“Harrowing, tense and thought-provoking.”



I’ve had We Need to Talk About Kevin recommended to me many times over the years and finally took it out of the library a week ago. It was a lot bigger than I expected coming in at almost 500 pages, and it’s a fairly substantial read too with a meandering, wordy prose.

The book is written in a series of letters to Eva’s husband, Franklin and reveal Eva’s innermost thoughts about her son, Kevin, giving the reader an insight from the moment of her pregnancy right through to ‘Thursday’ and beyond. It makes for pretty uncomfortable reading, and in parts, particular when Kevin was younger I found myself wondering if her perceptions were true, or whether she somehow built her own barriers between herself and her son; a self fulfilling prophecy if you like.

Given the ‘school massacre’ genre I expected the We Need to Talk About Kevin to be harrowing, but it was distressing for other reasons too. Eva’s honest account of the son she neither wants nor cares for is difficult to stomach in parts. Whether Kevin was a mischievous boy with a mother who emotionally scarred him, or whether he was born a psychopath is left for you to decide as Eva herself struggles with her conscience.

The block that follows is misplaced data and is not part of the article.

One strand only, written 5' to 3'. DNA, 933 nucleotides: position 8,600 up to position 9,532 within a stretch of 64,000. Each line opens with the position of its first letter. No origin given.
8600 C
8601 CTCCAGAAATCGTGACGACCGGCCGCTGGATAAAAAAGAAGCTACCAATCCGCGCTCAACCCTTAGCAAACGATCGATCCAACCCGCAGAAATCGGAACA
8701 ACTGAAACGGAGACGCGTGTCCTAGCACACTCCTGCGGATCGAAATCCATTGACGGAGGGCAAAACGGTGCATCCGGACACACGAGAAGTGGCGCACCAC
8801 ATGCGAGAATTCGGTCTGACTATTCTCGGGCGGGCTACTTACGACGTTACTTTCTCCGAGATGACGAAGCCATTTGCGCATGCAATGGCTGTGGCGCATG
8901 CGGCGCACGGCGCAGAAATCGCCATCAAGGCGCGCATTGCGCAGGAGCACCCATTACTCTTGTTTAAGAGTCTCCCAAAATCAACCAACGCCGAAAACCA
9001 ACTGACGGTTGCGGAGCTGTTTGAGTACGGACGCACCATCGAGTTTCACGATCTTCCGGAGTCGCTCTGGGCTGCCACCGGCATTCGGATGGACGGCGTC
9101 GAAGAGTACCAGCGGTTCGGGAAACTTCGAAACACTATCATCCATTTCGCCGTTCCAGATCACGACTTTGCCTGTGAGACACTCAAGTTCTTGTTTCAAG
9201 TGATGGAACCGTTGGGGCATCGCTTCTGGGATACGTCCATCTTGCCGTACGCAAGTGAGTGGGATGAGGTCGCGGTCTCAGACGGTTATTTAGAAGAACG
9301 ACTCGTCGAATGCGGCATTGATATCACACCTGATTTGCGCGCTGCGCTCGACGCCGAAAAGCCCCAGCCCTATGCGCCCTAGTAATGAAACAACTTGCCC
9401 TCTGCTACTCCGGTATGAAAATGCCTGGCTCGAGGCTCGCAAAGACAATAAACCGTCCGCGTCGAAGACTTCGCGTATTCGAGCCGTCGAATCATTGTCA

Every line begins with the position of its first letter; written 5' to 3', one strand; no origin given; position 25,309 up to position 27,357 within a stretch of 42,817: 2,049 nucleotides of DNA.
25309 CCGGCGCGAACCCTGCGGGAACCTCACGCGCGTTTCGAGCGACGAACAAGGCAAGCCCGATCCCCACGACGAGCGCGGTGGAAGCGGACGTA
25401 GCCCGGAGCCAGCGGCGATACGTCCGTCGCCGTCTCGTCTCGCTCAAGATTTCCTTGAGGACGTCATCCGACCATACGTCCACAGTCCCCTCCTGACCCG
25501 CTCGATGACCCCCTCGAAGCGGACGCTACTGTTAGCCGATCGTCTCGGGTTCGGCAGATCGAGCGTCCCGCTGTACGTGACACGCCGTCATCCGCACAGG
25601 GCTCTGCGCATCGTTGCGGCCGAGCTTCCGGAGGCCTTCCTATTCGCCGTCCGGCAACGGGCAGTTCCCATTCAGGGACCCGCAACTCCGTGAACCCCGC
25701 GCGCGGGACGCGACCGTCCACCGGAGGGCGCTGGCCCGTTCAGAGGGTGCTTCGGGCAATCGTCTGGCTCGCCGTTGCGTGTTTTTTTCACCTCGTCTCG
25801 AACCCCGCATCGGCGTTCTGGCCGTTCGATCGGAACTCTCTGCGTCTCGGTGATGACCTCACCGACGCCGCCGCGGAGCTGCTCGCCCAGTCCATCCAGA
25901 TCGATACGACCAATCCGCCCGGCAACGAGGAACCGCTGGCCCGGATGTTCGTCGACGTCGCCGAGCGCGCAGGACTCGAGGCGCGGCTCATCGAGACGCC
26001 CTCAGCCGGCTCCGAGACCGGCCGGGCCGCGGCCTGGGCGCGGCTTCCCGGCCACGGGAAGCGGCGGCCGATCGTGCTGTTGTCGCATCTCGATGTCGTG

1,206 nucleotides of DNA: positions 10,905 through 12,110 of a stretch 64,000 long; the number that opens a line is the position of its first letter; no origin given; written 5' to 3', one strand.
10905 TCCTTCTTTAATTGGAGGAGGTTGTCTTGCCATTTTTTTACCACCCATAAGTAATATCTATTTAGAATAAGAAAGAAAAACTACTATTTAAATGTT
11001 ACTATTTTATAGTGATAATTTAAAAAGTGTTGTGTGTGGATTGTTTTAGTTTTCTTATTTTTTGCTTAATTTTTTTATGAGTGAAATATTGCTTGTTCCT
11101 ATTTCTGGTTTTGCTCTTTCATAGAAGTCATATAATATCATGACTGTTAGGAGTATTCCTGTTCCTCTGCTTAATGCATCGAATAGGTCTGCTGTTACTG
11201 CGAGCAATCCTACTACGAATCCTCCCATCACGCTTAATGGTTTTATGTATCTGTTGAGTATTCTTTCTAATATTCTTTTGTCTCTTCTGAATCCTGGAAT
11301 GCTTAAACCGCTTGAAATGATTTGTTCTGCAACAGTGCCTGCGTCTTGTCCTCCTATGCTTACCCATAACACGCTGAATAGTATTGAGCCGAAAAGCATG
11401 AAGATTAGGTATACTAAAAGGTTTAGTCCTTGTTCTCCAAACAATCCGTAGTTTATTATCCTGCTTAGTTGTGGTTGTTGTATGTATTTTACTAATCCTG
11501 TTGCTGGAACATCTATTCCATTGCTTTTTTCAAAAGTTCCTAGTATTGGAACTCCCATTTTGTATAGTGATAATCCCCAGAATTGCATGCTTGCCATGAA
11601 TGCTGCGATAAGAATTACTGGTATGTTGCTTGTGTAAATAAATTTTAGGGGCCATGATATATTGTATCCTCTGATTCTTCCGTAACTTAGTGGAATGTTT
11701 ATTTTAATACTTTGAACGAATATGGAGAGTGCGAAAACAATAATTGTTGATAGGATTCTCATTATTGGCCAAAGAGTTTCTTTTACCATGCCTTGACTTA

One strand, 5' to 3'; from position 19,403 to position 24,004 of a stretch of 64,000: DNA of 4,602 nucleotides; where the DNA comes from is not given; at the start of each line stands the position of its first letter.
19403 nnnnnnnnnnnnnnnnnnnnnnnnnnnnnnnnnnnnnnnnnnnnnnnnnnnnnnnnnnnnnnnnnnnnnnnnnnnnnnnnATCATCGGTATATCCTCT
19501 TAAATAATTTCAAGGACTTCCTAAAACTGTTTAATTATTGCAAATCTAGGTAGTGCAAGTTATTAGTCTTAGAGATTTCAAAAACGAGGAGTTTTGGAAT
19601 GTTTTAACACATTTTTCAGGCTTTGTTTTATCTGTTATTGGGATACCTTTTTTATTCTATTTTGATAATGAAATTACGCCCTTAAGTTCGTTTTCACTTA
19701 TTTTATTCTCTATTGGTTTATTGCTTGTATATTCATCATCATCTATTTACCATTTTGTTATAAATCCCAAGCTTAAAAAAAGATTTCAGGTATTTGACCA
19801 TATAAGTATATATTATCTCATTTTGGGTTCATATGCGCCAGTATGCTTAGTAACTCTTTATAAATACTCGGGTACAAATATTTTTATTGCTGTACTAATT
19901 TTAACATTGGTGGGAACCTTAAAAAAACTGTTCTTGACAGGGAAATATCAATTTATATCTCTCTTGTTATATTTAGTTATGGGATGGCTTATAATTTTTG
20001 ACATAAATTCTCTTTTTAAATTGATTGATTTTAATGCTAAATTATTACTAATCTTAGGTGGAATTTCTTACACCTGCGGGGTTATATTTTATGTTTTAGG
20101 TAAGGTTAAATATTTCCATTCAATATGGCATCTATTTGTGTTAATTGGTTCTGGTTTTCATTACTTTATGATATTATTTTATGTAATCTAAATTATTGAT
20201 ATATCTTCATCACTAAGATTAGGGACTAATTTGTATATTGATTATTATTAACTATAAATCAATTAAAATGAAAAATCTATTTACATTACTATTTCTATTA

While I was reading I had to constantly remind myself this Kevin Khatchadourian didn’t actually commit a school massacre, and that Eva Khatchadourian didn’t really give her account in this book. It really is that good! In fact the only thing that gives it away is its sheer honesty, I don’t think the best writer could write with such brutal honesty if the tale in the book was true.

I found the first half of the novel slow, but the saying ‘plot builds character’ has never been more true than with this stunning masterpiece. I got to page 250, picked it up the next day and devoured the second half in 4 hours. A truly astonishing read, chilling, spine-tingling and brutally honest. This is a book everyone should read.


Reviewed by:

Kath Cross

Added 9th August 2015

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Kath Cross